LAS VEGAS (KTNV) — It’s the moment that we’ve been holding our breath for. With Lake Mead and Lake Powell down to historic water levels, U.S. officials have declared the first-ever federal water shortage declaration.
40 million people rely on the Colorado River. That's 40 million reasons for federal water cuts. Southern Nevada gets 90% of its water from the Colorado River. More than half that water is used outside.
The big push is smart water landscaping. That is, getting rid of unnecessary grass.
Bronson Mack with the Southern Nevada Water Authority explained: "This is grass that nobody walks on, primarily recreate, it’s really grass that’s just decorative. And what’s really interesting about that, is that there is approximately 4,000 acres of nonfunctional grass within the commercial sector here in Southern Nevada."
That grass uses up about 10% of our water supply.
The difference between water use and water consumption is when we use water it can be recycled and not wasted. Consumption is using that water once and never being able to get it back.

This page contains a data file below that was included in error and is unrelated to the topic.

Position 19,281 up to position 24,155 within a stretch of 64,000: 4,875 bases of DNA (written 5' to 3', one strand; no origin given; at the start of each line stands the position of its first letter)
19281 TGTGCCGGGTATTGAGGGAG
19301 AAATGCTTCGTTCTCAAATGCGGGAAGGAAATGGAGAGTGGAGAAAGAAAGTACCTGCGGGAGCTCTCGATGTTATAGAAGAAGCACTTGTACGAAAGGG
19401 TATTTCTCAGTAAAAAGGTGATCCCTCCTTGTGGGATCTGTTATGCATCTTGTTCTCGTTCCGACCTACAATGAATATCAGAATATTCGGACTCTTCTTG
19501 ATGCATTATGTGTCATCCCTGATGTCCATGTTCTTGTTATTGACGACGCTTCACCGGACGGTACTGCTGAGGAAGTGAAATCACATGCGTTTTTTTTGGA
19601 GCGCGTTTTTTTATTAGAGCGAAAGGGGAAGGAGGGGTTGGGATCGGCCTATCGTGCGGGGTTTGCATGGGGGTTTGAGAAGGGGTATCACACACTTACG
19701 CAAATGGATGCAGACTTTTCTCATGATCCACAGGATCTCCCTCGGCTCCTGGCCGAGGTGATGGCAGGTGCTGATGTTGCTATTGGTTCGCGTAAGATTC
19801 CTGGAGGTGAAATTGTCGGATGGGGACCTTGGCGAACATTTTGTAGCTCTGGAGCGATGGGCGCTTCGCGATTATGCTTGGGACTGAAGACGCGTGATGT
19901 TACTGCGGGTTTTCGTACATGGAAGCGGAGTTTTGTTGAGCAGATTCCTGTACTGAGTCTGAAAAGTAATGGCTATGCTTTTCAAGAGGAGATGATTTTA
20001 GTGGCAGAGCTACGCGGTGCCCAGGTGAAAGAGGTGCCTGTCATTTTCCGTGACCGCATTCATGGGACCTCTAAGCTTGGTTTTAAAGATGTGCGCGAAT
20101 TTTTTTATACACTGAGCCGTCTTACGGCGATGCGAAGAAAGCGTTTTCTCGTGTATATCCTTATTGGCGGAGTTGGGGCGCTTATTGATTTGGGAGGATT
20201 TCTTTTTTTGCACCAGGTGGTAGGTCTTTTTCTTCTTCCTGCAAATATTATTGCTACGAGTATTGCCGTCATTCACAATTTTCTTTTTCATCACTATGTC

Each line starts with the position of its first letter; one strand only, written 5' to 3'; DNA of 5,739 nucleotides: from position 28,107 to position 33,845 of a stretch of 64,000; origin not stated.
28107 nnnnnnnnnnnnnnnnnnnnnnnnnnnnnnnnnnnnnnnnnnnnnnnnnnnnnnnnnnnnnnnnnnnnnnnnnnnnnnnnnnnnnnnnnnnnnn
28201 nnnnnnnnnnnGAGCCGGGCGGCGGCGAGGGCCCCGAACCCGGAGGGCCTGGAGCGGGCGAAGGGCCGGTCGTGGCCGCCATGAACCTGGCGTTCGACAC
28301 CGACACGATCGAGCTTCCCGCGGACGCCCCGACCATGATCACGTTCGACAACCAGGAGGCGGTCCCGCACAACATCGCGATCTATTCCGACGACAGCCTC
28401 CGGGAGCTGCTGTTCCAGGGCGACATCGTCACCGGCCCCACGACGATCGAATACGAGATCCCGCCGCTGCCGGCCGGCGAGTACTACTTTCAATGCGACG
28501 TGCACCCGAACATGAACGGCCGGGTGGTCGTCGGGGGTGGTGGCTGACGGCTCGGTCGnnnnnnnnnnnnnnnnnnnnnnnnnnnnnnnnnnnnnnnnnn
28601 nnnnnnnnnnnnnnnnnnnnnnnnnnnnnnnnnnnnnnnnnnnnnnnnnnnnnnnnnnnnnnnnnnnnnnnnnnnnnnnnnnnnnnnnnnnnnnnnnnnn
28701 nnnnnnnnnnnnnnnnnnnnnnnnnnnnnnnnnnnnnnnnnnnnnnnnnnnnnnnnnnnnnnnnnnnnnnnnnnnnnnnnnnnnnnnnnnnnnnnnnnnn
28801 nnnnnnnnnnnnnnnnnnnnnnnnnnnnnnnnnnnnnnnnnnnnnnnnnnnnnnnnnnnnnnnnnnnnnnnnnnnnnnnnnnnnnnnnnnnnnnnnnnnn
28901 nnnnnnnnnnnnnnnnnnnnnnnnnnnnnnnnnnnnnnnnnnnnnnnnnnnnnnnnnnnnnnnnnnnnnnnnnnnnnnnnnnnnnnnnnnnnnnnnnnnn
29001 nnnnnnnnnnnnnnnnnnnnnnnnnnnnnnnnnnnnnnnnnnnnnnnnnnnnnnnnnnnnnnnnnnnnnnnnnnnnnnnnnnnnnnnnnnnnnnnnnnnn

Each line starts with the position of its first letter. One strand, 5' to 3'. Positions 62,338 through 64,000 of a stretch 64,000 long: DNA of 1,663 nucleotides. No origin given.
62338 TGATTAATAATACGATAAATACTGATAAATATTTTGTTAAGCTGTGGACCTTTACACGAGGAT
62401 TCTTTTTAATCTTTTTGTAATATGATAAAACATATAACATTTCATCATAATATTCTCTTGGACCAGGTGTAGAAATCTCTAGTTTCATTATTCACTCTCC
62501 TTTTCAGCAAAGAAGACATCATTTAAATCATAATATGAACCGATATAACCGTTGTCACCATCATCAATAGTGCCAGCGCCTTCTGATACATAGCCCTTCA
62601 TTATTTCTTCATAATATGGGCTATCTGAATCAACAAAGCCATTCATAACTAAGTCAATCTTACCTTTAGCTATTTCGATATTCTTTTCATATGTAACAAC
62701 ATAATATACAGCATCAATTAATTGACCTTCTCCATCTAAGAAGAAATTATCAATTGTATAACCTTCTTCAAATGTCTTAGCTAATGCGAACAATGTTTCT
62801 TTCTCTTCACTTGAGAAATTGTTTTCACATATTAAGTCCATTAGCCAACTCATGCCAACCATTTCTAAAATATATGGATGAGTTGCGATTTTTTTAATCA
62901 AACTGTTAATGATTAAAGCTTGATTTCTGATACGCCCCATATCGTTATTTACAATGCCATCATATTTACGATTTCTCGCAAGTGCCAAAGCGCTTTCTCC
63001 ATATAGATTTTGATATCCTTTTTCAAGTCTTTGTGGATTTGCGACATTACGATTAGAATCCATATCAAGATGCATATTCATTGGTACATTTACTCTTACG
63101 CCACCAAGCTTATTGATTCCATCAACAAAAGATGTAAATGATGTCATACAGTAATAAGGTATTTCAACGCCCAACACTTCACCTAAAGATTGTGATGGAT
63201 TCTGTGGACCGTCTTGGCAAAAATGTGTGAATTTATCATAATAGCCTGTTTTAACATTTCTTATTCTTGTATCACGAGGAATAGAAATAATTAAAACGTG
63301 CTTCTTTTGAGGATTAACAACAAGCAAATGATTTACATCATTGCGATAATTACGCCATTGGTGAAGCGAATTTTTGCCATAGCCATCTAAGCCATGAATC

The 7 states that share the Colorado River agreed on water shortage criteria in 2007. The lower basin (Arizona, Nevada, California and Mexico) agreed on how they would share water use.
"For Nevada‘s share, we will have our water supply reduced by 21,000-acre feet. We’re permitted to use 300,000-acre feet every year. So that will get reduced down to 279,000-acre feet," said Mack.
"Our community has taken significant steps to save water. In fact, we’ve reduced our consumption of Colorado River water by 23%. Yet our community has grown by nearly 800,000 people during that same time. So today we’re supplying more people with less water than we did just two decades ago," says Mack.
The water shortage declaration will lead to a 7 billion gallon water supply cut for Southern Nevada. Experts say that if the community takes simple steps and follow water restrictions, we will save more water than is actually being cut.